Sidhbh Gallagher: I do. Yeah. Yeah. Certainly, 20% to 30% of my patients, I do top surgery on that are not on testosterone, have no need for testosterone, maybe will take it in the future. What I will tell you is there is a myth out there that your breast tissue would grow back if you were to start on testosterone. There’s no evidence that that’s true. I’ve never seen that happen. You don’t necessarily have to wait. However, what testosterone will do is it will atrophy or shrink the breast tissue somewhat. There’s a small group of patients that I think it’s worthwhile doing some time on testosterone. We have that conversation before we start it.
Sidhbh Gallagher: The first group of patients will be those who have very small chest to begin with, because if there really is not much tissue there, “Well, hey, maybe we’ll get lucky and the testosterone will do its job and shrink that down and you may never need surgery, so that would be awesome.” That’s the first group. Then the second group I think it’s interesting in is the group that are borderline, that have small breasts. Again, not to talk about cup size too much because, again, it could be pretty useless, but to give you an idea, we’re really on small B or on A cup.
Sidhbh Gallagher: In those patients who have small chests who’ve never been on testosterone and plan to take testosterone, oftentimes, we’ll say, “Well, why don’t we just see how much shrinkage we get?” Because those patients, we’re trying to decide between are we going to do a double incision or we’re going to do a keyhole. Maybe they’ll get some shrinkage from the testosterone and now, they’ll be a better candidate for keyhole surgery. Those are the only two times we’ll say pause, we’ll wait. Again, I like patients to be as involved as possible with this decision-making because, again, in that small-chested individual, sure, the breast tissue may shrink but the skin may not shrink so we may well end up doing a double incision in the first place. Yeah. For that reason-
Erin Everett: Yeah. That’s what I was curious about, too, if it impact the skin elasticity and all that stuff and whether or not you’d still have to end up cutting a lot of extra tissue out.
Sidhbh Gallagher: Yeah. Oftentimes because, of course, the keyhole surgery does nothing to get rid of excess skin, so oftentimes in those cases, if there is excess skin, the breast tissue atrophies but the skin is left behind so we’re still doing a double incision. Yeah, yeah. That would be typical.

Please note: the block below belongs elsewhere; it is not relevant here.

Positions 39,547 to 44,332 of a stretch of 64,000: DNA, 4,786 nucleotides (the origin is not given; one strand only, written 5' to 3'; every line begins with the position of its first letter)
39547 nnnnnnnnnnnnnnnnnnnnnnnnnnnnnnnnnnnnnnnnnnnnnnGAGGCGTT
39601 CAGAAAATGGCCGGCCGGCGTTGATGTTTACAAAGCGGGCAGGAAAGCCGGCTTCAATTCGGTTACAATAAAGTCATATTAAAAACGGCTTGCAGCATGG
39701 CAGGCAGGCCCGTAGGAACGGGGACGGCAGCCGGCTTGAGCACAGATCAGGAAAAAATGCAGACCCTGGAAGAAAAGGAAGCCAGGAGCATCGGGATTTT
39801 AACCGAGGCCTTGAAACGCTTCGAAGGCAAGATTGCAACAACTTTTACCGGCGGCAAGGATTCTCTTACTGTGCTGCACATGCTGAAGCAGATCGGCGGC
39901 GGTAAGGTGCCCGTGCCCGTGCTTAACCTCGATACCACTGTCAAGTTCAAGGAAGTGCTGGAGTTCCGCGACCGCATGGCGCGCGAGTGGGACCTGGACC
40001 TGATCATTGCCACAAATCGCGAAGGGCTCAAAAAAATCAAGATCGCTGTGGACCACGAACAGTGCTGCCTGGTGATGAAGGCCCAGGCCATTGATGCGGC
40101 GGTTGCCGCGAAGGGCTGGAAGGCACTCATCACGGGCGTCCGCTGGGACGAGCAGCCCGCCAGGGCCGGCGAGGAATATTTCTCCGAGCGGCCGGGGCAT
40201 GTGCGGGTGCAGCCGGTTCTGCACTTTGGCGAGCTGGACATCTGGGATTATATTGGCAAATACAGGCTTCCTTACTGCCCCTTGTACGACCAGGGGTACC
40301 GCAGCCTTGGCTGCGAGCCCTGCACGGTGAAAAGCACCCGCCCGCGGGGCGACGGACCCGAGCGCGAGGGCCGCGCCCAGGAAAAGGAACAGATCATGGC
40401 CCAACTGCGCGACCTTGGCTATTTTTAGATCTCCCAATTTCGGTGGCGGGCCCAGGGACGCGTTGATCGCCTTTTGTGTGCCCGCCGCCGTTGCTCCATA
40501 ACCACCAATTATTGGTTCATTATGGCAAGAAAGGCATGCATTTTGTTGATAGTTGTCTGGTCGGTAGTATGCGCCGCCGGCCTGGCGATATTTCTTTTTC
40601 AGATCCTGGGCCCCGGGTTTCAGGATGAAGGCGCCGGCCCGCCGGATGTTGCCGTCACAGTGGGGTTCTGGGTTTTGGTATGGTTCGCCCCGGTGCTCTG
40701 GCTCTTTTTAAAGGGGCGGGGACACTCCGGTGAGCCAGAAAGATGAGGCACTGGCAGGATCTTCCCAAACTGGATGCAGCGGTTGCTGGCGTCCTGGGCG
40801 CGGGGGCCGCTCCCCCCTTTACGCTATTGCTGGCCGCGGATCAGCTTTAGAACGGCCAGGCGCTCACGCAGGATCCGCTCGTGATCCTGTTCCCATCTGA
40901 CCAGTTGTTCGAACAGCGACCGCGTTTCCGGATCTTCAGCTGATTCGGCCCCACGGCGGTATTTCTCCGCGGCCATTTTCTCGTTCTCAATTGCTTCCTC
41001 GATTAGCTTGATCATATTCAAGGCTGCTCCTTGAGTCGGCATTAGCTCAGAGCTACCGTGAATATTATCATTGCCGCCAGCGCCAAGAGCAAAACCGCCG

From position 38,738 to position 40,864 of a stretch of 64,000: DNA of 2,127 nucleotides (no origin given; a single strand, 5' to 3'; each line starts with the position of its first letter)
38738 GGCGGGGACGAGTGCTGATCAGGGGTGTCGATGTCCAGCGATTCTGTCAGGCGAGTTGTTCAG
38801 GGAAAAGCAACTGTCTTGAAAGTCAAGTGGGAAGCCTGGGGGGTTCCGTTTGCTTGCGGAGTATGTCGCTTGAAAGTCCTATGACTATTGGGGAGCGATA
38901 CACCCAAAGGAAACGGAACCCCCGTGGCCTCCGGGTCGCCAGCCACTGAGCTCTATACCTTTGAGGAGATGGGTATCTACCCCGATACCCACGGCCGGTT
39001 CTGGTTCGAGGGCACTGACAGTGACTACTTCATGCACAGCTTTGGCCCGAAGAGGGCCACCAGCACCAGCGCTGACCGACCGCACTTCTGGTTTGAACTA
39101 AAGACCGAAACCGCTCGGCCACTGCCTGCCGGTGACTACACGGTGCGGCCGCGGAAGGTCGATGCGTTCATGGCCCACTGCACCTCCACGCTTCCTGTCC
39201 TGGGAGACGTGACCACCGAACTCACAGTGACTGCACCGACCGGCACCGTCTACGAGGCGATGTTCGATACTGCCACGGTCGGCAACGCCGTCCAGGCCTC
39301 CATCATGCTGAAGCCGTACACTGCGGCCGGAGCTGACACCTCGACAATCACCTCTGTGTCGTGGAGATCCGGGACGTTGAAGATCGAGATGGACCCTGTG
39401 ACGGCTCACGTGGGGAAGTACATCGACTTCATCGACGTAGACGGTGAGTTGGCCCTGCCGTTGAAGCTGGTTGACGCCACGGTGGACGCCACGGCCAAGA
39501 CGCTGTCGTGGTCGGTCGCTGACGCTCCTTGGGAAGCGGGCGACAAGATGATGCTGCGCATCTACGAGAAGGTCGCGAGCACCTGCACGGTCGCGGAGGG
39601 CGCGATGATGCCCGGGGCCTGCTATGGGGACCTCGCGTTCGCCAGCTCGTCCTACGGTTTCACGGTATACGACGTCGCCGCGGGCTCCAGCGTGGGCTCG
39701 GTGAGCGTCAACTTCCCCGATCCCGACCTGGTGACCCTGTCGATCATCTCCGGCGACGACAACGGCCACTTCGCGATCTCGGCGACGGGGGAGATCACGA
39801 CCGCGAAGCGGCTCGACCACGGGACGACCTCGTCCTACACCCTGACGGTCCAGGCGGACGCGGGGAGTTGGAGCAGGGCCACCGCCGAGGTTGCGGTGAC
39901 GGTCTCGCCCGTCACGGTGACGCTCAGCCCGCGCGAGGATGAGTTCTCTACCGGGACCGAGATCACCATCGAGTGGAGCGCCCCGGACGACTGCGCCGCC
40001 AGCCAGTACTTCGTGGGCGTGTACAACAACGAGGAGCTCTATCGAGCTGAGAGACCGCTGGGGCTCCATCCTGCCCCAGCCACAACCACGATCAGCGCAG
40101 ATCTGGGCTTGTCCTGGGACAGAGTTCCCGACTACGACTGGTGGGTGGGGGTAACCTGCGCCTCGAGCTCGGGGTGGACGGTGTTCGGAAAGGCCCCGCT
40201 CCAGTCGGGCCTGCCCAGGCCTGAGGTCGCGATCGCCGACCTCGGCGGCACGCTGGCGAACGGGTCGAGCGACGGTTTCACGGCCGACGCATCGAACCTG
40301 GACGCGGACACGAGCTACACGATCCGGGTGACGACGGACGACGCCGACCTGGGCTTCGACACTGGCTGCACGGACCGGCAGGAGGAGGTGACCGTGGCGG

Erin Everett: Yeah, that makes sense.
Sidhbh Gallagher: Yeah. I’ve probably gotten a little cynical over the years but, otherwise, when I see insurance companies mandating one year in testosterone, I feel like it’s oftentimes just another barrier to care and, of course, it’s a complete disregard for individuals who don’t want or need testosterone as part of their transition.
Erin Everett: Oh, 100%. I couldn’t agree more. Yeah. Honestly, I think it goes back to just being ignorant and misinformed on the community, other people who are making those decisions on the parameters and when it should be covered.
Sidhbh Gallagher: Right, right.
Erin Everett: Yeah. That probably leads me to believe that if someone is paying out of pocket, you don’t require a certain timeframe or what are your requirements as far as letters and stuff go.
Sidhbh Gallagher: Okay. The more I get into this field, the more of an informed consent model we’re beginning to apply, and I think that’s across the board. Initially, when I started in this field, I was sticking to WPATH guidelines, but the version seven we have, maybe a lot of folks would agree who work in this space, are maybe a little bit outdated. It would be interesting to see what the next version shows. For that reason, the requirements really aren’t that much. Obviously, for minors and younger individuals, we’re going to need mental health, obviously, to be involved. Other than that, it’s just a conversation with each individual or patient and make sure they’re able to consent and they’re fully informed.
Erin Everett: Yeah, yeah. No, I agree with that model, informed consent. I think it reduces barriers to care majorly. The other thing I wanted to ask you, too, you have on your website, you talk about the Masculoplasty procedures. When you’re using that term, is that encompassing just the top surgery with the contouring or is there something else that comes with that?
Sidhbh Gallagher: Yeah. My version of top surgery, really what Masculoplasty for me means, and that was just a name we came up with because what we wanted to emphasize-
Erin Everett: I like it, yeah.
Sidhbh Gallagher: Yeah. We want to emphasize it’s not just a mastectomy, it’s a chest masculinization. There’s a bunch of nuanced things we do in that surgically. One thing I’m very passionate about, and I’ve published on a couple of times, is doing it drain-free. That’s the main difference with my technique, is that I never put a drain in. It’s nuanced but there’s a bunch of spin-off benefits. Actually, when we published and looked at the data, it does lead to lower rates of complications after surgery.
Erin Everett: Really?
Sidhbh Gallagher: Yeah. Yeah, so lower rates. The bane of top surgery is what we call hematoma or bleeding. It does statistically significantly drop that chance way down. It also drops down the chance of getting a fluid collection in there. Just to explain what the difference is is really very simple. Back in the day, maybe seven years ago, when I would do a mastectomy and remove the tissue, pull the skin edges together and you’re left with a space behind, and the human body doesn’t do very well when there’s spaces underneath the skin.